I’m using Jetpack 5.0.2 on Jetson AGX Orin Devkit. I need to collect CPU load / utilisation from a C program. On Jetson, I know I can use
tegrastats from the terminal, or the built-in GUI. But is there a way to collect similar info programmatically in a C program?
I know for GPU, I can monitor
/sys/devices/platform/gpu.0/load but I can’t find the relevant file for a given CPU, I’ve looked at the
/sys/devices/system/cpu folder but can’t find anything related to CPU load.
Is there a document for me to find these path?
We don’t have the C program API, the only provide is the L4T doc: Tegrastats Utility — Jetson Linux
Developer Guide 34.1 documentation (nvidia.com)
I don’t know the details, but programs like
top (and my favorite,
htop) tend to aggregate what they use from “
/proc”. Note that most of those link to “
libprocps.so”, although they might use their own algorithm to look at individual files in “
An interesting tool is “
strace”. For example, to see system calls from
ps (mixed with actual
sudo strace ps 2>&1 | less
less search for “
(then the “
n” key for the next match, or “
p” key for previous match)
strace can also be told to log its output (which avoids mixing with actual “other” command output). This is also useful on a program like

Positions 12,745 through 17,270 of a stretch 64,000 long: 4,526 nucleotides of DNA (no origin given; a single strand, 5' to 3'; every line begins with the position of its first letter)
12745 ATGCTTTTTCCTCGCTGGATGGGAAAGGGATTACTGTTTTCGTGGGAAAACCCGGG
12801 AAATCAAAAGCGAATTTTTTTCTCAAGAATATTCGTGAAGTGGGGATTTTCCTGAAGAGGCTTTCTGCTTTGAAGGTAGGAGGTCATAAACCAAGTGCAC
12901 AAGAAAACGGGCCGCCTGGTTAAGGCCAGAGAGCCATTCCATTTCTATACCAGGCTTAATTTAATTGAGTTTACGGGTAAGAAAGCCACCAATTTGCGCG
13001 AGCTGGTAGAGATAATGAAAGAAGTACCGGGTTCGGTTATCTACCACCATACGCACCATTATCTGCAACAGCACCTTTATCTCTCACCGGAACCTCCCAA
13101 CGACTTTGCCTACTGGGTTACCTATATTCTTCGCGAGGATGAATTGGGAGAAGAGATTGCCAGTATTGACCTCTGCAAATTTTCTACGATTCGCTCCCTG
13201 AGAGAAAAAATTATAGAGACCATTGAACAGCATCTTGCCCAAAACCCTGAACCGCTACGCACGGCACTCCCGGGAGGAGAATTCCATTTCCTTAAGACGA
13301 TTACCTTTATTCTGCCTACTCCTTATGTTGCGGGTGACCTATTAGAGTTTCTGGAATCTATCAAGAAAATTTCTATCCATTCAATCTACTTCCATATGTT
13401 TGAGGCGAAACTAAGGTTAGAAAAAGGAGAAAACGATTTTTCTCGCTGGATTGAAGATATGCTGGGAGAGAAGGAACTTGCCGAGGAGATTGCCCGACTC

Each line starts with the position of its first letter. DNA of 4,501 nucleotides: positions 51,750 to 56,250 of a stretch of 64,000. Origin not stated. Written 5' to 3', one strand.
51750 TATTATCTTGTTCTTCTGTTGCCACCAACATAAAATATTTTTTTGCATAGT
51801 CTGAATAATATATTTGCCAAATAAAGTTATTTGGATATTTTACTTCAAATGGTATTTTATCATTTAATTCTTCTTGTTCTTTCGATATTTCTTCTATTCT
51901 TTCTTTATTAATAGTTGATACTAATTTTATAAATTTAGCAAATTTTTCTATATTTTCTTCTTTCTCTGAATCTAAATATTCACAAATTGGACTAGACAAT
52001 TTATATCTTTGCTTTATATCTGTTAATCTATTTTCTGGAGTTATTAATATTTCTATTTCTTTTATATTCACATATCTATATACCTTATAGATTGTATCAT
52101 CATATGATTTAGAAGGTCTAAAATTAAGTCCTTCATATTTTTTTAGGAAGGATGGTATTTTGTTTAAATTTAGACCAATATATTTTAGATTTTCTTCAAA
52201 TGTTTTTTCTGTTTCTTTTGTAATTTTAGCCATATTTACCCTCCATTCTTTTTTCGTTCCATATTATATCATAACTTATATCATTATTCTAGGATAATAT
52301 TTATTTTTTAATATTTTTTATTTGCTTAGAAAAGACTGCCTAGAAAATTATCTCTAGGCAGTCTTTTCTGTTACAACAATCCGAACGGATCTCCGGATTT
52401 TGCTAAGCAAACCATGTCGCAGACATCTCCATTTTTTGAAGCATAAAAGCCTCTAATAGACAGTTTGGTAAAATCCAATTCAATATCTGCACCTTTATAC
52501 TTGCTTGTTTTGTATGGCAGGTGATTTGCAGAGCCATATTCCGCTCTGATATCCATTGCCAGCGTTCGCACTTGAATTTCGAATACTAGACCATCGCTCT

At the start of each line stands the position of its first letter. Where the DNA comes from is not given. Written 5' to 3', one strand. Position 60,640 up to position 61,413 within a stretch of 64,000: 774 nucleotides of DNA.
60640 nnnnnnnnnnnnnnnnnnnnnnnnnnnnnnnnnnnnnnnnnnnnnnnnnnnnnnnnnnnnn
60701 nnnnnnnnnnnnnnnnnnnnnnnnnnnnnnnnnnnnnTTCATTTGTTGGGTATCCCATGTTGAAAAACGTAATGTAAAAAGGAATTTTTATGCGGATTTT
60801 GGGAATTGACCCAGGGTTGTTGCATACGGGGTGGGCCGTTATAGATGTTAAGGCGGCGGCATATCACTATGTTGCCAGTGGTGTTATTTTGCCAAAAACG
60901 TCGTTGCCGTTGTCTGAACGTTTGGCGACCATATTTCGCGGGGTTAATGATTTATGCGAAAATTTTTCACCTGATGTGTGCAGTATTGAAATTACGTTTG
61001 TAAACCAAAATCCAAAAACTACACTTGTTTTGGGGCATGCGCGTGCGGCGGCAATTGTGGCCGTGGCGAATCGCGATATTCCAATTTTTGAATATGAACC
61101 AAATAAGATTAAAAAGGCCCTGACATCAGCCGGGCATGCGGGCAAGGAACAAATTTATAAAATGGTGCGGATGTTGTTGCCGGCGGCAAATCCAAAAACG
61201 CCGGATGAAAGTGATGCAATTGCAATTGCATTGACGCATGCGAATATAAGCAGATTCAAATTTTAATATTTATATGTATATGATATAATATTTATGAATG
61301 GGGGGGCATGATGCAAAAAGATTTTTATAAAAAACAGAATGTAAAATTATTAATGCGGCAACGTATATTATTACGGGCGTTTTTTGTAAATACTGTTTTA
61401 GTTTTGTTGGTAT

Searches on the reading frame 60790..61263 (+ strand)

tegrastats can’t be told to just output one line and quit (at least so far as I know), and
strace puts out an enormous list of system calls (a C-like syntax). One can hit CTRL-c within
tegrastats to stop it, and if you used
less instead of a log file, then you’d lose the output (but a log remains). You can search that log for files it queries.
Note that in “
/proc” there is a numeric subdirectory named after the PID of every process except
0 (the kernel itself is PID 0, and
init is PID 1; all else spawns from PID 1, and is the beginning of “user space”; PID 0 is not listed because the processes in question are user space). Within each PID there is information used for CPU activity. Take a look at this
sudo strace ps 2>&1 | egrep '(\/proc\/[0-9]+\/)'
There is no exact CPU stat which a program can query; it is an amalgamation of information on individual processes. The files in “
/sys” which support a GPU load are specifically added by that GPU driver (which NVIDIA created). A CPU does not have a “driver” in the usual sense…this is the kernel itself, and is kernel space (
Thank you so much for the insights!
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